(CNN) -- President Bush warned on Friday that a CIA interrogation program for terror suspects is in jeopardy unless Congress approves his proposals seeking to reinterpret America's application of the Geneva Conventions.
Bush's remarks were the latest salvo in efforts to write new rules that he said would clarify how Geneva Conventions provisions apply to detainee interrogations. A GOP-controlled Senate panel defied Bush on the issue, recommending a bill that would set up military courts without changing the U.S. reading of the Conventions.
CNN anchor Tony Harris spoke with CNN legal analyst Jeffrey Toobin on Friday about Bush's comments.
HARRIS: Were you surprised he didn't sound more of a conciliatory tone, a willingness to work more closely in finding a language here, because it seems like that's where we are: the language.
TOOBIN: I certainly was surprised because this is an area where compromise is really possible. You're dealing with pretty vague concepts.... This is why lawyers go to law school; they can write things that everybody can agree with.
But the president didn't just say... the senators' proposal was unacceptable. ... He went even further. He was really playing chicken with the senators. He was saying, "Look, go ahead and pass your law. You pass that law. If it somehow becomes law, I'm shutting this program down. And that's on your head."
So he didn't just say, "We disagree about the legislation."
He said, the implications of what the senators are doing is to end a program which the president says has been very successful in the war on terror. That's unusually strong talk against any members of Congress, much less members of his own party. But, you know, as everyone's been saying, this was an unusually combative performance by a generally pretty combative president.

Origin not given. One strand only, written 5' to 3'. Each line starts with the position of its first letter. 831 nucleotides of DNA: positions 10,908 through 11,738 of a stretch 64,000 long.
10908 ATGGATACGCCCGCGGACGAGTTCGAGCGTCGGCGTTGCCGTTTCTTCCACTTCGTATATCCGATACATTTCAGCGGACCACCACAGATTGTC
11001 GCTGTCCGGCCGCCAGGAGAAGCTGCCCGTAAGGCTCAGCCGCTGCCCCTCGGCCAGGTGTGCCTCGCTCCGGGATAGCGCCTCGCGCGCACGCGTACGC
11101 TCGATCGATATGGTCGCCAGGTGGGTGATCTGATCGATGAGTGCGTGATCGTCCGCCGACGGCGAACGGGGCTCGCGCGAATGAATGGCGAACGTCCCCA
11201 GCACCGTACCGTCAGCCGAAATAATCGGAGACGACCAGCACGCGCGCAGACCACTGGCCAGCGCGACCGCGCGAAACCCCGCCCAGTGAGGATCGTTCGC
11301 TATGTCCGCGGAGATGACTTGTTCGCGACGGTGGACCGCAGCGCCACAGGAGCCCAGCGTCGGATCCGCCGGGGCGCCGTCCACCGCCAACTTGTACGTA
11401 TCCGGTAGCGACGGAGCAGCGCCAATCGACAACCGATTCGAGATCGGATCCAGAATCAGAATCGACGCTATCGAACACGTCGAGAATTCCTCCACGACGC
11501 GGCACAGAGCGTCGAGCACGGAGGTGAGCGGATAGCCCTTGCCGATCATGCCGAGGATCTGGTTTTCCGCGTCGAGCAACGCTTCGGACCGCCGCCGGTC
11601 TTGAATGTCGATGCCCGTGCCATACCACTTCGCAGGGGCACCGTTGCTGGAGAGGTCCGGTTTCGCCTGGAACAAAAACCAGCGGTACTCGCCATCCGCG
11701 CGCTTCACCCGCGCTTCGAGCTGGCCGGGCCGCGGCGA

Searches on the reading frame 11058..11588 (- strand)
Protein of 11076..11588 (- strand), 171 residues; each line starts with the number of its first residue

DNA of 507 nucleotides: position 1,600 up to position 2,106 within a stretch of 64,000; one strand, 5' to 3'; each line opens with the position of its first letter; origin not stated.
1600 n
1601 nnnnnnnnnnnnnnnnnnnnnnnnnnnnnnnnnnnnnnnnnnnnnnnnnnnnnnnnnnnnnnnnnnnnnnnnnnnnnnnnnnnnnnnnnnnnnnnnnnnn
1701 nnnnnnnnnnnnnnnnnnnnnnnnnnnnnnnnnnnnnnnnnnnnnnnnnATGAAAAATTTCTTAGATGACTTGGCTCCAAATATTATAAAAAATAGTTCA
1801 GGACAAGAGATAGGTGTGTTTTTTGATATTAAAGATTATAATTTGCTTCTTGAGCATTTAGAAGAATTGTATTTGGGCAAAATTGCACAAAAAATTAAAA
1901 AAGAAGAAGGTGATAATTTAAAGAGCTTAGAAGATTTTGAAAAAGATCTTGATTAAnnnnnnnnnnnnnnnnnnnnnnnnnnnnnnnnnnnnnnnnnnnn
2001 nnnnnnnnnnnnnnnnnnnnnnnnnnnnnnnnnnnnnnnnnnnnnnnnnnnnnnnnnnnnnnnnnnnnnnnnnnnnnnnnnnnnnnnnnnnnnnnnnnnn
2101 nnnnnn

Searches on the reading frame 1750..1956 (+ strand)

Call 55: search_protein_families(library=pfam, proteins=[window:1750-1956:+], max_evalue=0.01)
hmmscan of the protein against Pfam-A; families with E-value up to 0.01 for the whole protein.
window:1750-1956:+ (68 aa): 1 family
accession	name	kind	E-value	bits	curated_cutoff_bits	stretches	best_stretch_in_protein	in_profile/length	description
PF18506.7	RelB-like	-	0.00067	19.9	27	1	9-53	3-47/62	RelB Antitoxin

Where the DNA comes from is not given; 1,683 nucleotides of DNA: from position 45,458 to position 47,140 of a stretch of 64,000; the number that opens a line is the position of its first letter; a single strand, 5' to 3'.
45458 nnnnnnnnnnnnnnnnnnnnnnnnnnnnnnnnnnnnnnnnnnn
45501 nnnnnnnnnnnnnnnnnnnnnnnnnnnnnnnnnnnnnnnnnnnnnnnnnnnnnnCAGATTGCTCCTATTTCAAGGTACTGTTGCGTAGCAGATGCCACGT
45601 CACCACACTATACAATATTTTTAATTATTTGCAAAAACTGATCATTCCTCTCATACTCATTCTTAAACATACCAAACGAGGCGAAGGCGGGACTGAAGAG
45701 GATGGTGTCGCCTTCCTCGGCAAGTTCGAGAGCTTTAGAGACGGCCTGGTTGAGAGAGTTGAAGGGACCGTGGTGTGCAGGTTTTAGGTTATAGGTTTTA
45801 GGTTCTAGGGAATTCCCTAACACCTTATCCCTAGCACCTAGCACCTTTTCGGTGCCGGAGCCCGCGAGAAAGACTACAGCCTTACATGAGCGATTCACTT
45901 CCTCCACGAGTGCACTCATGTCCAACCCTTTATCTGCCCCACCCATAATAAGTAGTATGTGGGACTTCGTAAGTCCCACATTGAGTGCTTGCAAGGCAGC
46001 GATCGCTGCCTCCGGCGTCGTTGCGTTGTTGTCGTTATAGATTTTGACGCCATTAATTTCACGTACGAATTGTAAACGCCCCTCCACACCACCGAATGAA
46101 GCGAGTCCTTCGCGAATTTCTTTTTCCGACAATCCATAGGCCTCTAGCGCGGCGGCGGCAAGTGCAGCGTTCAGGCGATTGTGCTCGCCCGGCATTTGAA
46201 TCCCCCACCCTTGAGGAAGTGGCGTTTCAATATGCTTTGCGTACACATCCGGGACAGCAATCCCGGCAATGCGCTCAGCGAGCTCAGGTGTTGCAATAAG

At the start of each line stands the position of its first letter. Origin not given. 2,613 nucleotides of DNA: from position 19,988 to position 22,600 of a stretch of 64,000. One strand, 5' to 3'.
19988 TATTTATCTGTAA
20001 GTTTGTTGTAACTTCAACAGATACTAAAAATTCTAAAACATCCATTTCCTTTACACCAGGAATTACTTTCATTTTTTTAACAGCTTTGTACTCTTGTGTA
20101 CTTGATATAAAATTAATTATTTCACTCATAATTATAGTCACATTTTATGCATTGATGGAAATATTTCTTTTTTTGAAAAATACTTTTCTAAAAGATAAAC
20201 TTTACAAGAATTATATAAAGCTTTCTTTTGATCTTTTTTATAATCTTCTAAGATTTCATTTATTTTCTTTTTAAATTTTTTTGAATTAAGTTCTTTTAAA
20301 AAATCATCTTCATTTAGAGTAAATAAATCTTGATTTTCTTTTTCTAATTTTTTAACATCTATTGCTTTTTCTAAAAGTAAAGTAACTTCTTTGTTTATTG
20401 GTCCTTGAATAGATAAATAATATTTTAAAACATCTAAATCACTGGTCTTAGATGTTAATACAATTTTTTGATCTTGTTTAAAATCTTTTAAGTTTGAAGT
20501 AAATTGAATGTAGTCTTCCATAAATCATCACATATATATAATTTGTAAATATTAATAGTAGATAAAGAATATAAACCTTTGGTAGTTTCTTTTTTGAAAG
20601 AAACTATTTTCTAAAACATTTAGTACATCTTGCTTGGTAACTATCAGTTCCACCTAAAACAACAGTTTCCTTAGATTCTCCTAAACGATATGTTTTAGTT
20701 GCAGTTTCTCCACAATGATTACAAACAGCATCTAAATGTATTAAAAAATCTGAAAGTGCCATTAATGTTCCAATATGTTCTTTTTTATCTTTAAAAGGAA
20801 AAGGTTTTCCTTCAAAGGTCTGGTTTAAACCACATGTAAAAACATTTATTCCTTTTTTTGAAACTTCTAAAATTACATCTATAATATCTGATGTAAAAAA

HARRIS: We have to take the president at his word when he says that the problem with [the Geneva Conventions'] Common Article 3, which prohibits outrages against personal dignity, is that it is unclear. And we can't have our interrogators [who are] trying to get information that we need to protect this country under a bit of language here that is this vague. We can do better than this.
TOOBIN: And that's -- that's a powerful argument. And that's what he's going to the Senate [with], saying it's simply unacceptable to expect our CIA employees in difficult, dangerous circumstances, to be guided by this vague statute and [be] potentially criminally liable for violating it.
HARRIS: But Jeffrey ... we can be clear about this, the war crimes act criminalizes murder. We're talking about a list here, aren't we? It criminalizes murder. It criminalizes mutilation, cruel treatment, torture, humiliation. ... So are we talking about working that kind of specific language into whatever bill is crafted here?
TOOBIN: Well ... one of the arguments that the senators have is that ... this rule -- you know, you say it's so vague. The United States hasn't found it that vague for the last 60 years that they couldn't abide by it. So, yes, it does sound vague to us now. But the world and certainly the American armed forces have figured out a way to accommodate it.
But interestingly, you raise that issue of specificity. One of the issues that came up in the Supreme Court's decision just a few months ago that led to this whole controversy is the issue of conspiracy. Conspiracy ... was charged against ... one of the detainees at Guantanamo. But conspiracy is not listed in the law. So that's the kind of area where this gets complicated.
And by the way, we're portraying this as a dispute between the Senate and the president. Remember, the last word in this country always goes to the United States Supreme Court. And twice in the past three years the United States Supreme Court has said, "George Bush, you messed up. These rules are unacceptable."
So even if the president gets his proposal through, it is not at all clear that the court will approve it, especially given one provision we didn't discuss much ... secret evidence. And this is something that Sen. Lindsey Graham has focused on a lot. And he said, "Look, there's no court in America, especially the Supreme Court, that is going to uphold executing somebody ... based on evidence he never saw."
And I think Sen. Graham raises a very profound point there. So that's something that we've got to keep in mind. The politicians can agree or disagree, but they don't have the last word.
Those nine folks across First Street in Washington, they have the last word.
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